Forest Park, as many people have pointed out the past few years, is changing. The village’s once sleepy main drag has lost its “drag” and been transformed into a vibrant and attractive Main Street. Along with it, the village has seen real estate values soar, and an influx of outsiders willing to dump big bucks into buying and improving their new piece of Forest Park.

Of course, all that’s only accelerated the changes already underway. Shots and beers have long given way to Cabernet and Chardonnay, the Golden Steer to La Piazza, bleached blondes to Team Blonde. A village once known for its pool halls, among other pastimes, is now more known for its pool and, frankly, any Chicago Outfit types still residing in the village are more likely to be shopping at Two Fish than “sleeping with the fishes.”

I know this because my wife and I unchained ourselves from Oak Park’s property tax liability and bought our own piece of this village last May. But while it ain’t your grandfather’s Forest Park anymore, folks, we’ve still got a ways to go. Forest Parkers have long liked to view themselves as primarily blue collar, salt-of-the-earth types. But like everyone else, they have their flaws.

One of those flaws is a generally negative attitude toward public discourse, at least where personal accountability is concerned. For a no-nonsense sort of burb, there’s a rather nonsensical attitude around here regarding the give and take of public commentary.

That attitude was perfectly represented by an anonymous woman who telephoned this paper’s editor, Melissa Lou, around 11:30 the night of Wednesday, May 11. Thinking no one would actually pick up the phone that late at night, she was surprised when Melissa, who had forwarded her calls, answered on her cell phone. The woman quickly hung up when she realized she might have to engage someone in actual dialogue. When she called back and Melissa again answered, the woman, clearly in a huff, told Melissa that she didn’t want to actually talk to anyone, darn it, she just wanted to leave a message about something.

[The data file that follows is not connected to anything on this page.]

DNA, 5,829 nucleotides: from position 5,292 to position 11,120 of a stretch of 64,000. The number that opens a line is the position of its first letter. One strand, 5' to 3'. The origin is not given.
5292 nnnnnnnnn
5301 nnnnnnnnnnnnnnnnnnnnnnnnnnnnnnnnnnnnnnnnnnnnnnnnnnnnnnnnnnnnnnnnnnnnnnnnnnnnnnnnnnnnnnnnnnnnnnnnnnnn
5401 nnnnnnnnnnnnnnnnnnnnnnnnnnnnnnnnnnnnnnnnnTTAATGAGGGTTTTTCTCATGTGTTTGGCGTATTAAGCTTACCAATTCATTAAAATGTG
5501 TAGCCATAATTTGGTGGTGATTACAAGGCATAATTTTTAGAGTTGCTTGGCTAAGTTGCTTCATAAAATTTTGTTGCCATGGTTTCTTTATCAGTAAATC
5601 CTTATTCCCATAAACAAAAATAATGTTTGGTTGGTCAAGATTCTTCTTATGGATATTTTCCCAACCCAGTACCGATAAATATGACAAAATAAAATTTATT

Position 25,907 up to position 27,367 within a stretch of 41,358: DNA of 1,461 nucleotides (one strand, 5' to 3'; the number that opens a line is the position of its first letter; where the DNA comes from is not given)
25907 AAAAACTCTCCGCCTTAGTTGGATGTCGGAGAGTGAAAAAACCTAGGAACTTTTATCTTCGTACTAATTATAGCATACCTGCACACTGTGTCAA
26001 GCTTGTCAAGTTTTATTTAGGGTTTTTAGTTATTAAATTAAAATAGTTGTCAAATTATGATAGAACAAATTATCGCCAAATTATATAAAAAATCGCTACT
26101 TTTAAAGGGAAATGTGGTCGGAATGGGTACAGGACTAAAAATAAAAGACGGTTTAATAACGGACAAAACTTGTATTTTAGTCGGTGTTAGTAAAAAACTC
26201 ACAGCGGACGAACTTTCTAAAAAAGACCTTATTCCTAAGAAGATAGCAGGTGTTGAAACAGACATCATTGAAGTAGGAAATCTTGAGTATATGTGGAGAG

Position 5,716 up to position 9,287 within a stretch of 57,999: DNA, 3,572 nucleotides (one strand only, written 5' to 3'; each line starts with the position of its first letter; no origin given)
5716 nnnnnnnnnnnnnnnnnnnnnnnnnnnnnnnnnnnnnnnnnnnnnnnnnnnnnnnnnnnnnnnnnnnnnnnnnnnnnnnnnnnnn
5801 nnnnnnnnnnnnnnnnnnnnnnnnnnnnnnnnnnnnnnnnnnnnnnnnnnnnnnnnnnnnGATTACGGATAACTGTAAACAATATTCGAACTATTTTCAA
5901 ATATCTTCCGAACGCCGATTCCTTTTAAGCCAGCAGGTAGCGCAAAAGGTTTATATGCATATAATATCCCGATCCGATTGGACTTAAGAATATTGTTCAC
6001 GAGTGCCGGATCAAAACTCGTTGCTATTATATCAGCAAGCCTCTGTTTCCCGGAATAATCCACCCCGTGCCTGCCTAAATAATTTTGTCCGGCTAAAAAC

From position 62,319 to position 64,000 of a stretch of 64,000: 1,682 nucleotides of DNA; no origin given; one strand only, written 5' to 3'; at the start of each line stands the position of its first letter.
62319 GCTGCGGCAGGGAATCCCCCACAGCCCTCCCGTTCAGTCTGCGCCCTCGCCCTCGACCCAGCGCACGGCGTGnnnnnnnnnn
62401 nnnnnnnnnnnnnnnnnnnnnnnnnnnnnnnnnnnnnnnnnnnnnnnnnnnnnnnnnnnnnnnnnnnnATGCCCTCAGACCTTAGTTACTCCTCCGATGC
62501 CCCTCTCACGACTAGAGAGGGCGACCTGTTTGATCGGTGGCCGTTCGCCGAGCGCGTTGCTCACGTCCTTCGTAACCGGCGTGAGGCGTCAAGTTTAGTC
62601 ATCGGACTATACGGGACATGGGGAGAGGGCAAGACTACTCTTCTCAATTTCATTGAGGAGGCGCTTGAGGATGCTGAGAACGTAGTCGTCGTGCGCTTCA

So the woman called back a third time, Melissa let it go to voice mail, and the caller angrily asked why REVIEW columnist David Goetz was privy to facts that hadn’t been published in the paper yet (Goetz had gotten a peek at a letter written by Mayor Anthony Calderone to Park District Executive Director Dave Novak that apparently contradicted the comments of some people, including the would-be developer of the Roos building site).

How, the caller asked, could this be? Well, I thought when I heard the story the next morning, it probably was because Goetz is one of the paper’s columnists, and columnists are frequently privy to facts that the paper has uncovered. But the woman caller just couldn’t accept that someone writing for a newspaper might actually know something ahead of the general populace.

Understand that every town has people like that, including my native Oak Park, as well as River Forest. So I’m not singling out Forest Park. It’s just that Forest Park seems to have more people like that woman”people who, for whatever reason, don’t care to actually engage in debate, but simply criticize those who do and do it anonymously.

Disagreeing with someone is fine”I say, even essential”but let’s see your reasons, and let’s hear your name. When people don’t offer up alternative arguments to support their criticisms of other’s ideas, or do so from behind a screen, I tend to assume it’s due to one of two things. Either they lack the mental wattage to form an opinion and express it to others and so are afraid to engage in an exchange of views, or they’re simply arrogant and don’t feel they need to explain themselves.

I was reminded of this recently as I looked through the relatively new website. The site refers to itself as “A Friendly Online Community Magazine.” They have a message board that allows people to comment on a variety of subjects of interest.

Unfortunately, like most of these types of forums, people can hide behind non de plumes, i.e. fake names, which, for me at least, really waters down the impact.

Too bad, because, despite the inevitable pointless diatribes and lame attempts at humour, there are some pretty well-informed and thoughtful points of view expressed on the site.

There are people moving to Forest Park”and others who have lived here all their lives”who not only have something to say, but are quite comfortable speaking out on issues. I suspect those people don’t care to live in an environment where things get decided without open, frank and complete public discussion”the type of discussion that includes a signature at the bottom of the letter or e-mail and opinions backed up by facts, not just blind faith in certain individuals or one political camp or another.

By the way, if you care to, you can learn what I’m thinking by reading my monthly column in this paper. Or on the Forest message board.

I’ll be easy to identify, since I’ll use my real name there, just as I do in this newspaper.